How Do Replacement Theologians Argue Their Case? They Say:

(Note: I have added my rebuttal to each point.)

0. To be a son of Abraham is to have faith in Jesus Christ. For them, Galatians 3:29 shows that sonship to Abraham is seen only in spiritual, not national terms: “And if you be Christ’s, then you are Abraham’s seed, and heirs according to the promise.”

Rebuttal: While this is a wonderful inclusionary promise for Gentiles, this verse does not exclude the Jewish people from their original covenant, promise and blessing as the natural seed of Abraham. This verse simply joins us Gentile Christians to what God had already started with Israel.

1. The promise of the land of Canaan to Abraham was only a “starter.” The real Promised Land is the whole world. They use Romans 4:13 to claim it will be the Church that inherits the world, not Israel. “For the promise that he should be the heir of the world was not to Abraham, or to his seed, through the law, but through the righteousness of faith.”

Rebuttal: Where does this verse exclude Abraham and His natural prodigy, the Jews? It simply says that through the law, they would not inherit the world, but this would be acquired through faith. This is also true of the Church.

2. The nation of Israel was only the seed of the future Church, which would arise and incorporate people of all nations (Mal. 1:11): “For from the rising of the sun, even unto the going down of the same, My Name shall be great among the nations, and in every place, incense shall be offered to My Name, and a pure offering for My Name shall be great among the nations, says the Lord of Hosts.”

Rebuttal: This is great, and shows that the Jewish people and Israel fulfilled one of their callings to be “a light to the nations,” so that God’s Word has gone around the world. It does not suggest God’s dealing with Israel was negated because His Name spread around the world.

3. Jesus taught that the Jews would lose their spiritual privileges, and be replaced by another people (Matt. 21:43): “Therefore I am saying to you, ‘The kingdom of God will be taken from you, and given to a nation bringing forth the fruits of it.'”

Rebuttal: In this passage, Jesus was talking about the priests and Pharisees, who failed as leaders of the people. This passage is not talking about the Jewish people or nation of Israel. See Teaching Letter #770008, “Did God Break His Covenant With the Jews?”

4. A true Jew is anyone born of the Spirit, whether he is racially Gentile or Jewish (Rom. 2:28-29): “For he is not a Jew who is one outwardly; neither is that circumcision which is outward in the flesh; But he is a Jew who is one inwardly; and circumcision is that of the heart, in the spirit and not in the letter; whose praise is not of men, but of God.”

Rebuttal: This argument does not support the notion that the Church replaced Israel. Rather, it simply reinforces what had been said throughout the Hebrew Scriptures [the Old Testament], and it certainly qualifies the spiritual qualifications for Jews or anyone who professes to be a follower of the God of Israel.

5. Paul shows that the Church is really the same “olive tree” as was Israel, and the Church is now the tree. Therefore, to distinguish between Israel and the Church is, strictly speaking, false. Indeed, people of Jewish origin need to be grafted back into the Church (Rom 11:17-23).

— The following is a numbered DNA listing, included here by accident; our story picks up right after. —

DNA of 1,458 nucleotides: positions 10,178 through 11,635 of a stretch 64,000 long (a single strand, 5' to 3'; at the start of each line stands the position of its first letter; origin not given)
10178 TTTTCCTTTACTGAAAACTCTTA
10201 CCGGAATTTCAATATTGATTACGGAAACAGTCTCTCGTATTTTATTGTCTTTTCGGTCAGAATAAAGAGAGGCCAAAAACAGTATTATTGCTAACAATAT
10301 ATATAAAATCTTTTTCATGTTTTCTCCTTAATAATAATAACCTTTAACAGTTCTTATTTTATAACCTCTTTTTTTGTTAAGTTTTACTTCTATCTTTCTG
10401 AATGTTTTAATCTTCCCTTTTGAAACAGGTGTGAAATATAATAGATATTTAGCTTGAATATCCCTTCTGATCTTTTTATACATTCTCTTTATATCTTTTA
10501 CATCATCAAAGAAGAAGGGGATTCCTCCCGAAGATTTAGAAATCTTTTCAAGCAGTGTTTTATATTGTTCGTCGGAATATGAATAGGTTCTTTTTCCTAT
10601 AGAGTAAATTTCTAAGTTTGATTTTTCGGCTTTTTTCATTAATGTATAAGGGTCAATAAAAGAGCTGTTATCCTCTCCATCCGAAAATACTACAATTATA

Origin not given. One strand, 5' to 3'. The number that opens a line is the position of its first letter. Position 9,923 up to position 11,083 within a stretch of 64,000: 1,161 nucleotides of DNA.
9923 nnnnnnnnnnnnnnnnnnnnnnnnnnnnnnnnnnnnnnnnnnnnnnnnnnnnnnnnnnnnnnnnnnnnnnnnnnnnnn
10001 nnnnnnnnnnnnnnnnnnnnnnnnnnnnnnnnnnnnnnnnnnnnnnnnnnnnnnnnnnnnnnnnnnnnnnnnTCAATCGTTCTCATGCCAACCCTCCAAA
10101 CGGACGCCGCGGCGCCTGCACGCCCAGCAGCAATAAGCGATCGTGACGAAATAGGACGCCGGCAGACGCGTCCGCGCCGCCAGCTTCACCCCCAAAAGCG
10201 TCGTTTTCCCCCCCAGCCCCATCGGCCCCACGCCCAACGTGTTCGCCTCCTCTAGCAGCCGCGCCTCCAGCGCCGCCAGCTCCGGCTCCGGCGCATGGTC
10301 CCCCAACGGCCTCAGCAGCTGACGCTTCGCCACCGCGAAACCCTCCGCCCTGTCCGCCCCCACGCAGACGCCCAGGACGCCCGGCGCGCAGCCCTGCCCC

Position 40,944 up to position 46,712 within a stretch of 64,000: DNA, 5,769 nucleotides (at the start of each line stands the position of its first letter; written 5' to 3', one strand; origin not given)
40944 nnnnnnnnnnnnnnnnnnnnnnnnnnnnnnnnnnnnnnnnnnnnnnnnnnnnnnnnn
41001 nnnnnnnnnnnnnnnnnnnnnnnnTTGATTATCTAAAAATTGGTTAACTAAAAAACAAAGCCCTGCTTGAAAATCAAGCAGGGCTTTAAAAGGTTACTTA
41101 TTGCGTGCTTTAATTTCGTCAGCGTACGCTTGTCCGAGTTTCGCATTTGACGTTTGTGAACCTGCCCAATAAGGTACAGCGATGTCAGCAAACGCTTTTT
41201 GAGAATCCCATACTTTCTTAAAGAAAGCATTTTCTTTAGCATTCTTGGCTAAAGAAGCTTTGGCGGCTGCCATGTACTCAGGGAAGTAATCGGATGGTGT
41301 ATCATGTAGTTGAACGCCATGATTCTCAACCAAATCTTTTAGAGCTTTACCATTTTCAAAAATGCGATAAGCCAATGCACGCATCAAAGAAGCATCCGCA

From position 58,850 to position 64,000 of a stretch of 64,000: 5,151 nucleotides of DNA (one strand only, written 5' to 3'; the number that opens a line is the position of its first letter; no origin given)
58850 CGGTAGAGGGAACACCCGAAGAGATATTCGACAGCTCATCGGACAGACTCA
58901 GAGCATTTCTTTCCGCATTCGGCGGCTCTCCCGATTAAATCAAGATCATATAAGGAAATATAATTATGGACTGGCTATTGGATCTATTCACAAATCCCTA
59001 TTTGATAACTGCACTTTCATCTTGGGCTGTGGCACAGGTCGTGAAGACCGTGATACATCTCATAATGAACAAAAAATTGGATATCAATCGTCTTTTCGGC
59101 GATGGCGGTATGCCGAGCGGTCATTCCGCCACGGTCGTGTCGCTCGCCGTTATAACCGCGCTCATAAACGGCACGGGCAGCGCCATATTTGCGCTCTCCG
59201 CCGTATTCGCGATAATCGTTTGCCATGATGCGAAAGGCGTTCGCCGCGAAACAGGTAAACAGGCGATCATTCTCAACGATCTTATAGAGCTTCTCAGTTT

Rebuttal:This claim is the most outrageous because this passage clearly shows that we Gentiles are the “wild olive branches,” who get our life from being grafted into the olive tree. The tree represents the covenants, promises and hopes of Israel (Eph. 2:12), rooted in the Messiah and fed by the sap, which represents the Holy Spirit, giving life to the Jews (the “natural branches”) and Gentile alike. We Gentiles are told to remember that the olive tree holds us up and NOT to be arrogant or boast against the “natural branches” because they can be grafted in again. The olive tree is NOT the Church. We are simply grafted into God’s plan that preceded us for over 2,000 years.

6. All the promises made to Israel in the Old Testament, unless they were historically fulfilled before the coming of Jesus Christ, are now the property of the Christian Church. These promises should not be interpreted literally or carnally, but spiritually and symbolically, so that references to Israel, Jerusalem, Zion and the Temple, when they are prophetic, really refer to the Church (II Cor. 1:20). “For all the promises of God in Him (Jesus) are Yea, and in Him, Amen, unto the glory of God by us.” Therefore, they teach that the New Testament needs to be taught figuratively, not literally.

Rebuttal: Later, in this Teaching Letter, we will look at the fact that the New Testament references to Israel clearly pertain to Israel, not the Church. Therefore, no promise to Israel and the Jewish people in the Bible is figurative, nor can they be relegated to the Church alone. The promises and covenants are literal, many of them are everlasting, and we Christians can participate in them as part of our rebirth, not in that we took them over to the exclusion of Israel. The New Testament speaks of the Church’s relationship to Israel and her covenants as being “grafted in” (Rom. 11:17), “brought near” (Eph. 2:13), “Abraham’s offspring (by faith)” (Rom. 4:16), and “partakers” (Rom. 15:27), NOT as usurpers of the covenant and a replacer of physical Israel. We Gentile Christians joined into what God had been doing in Israel, and God did not break His covenant promises with Israel (Rom. 11:29).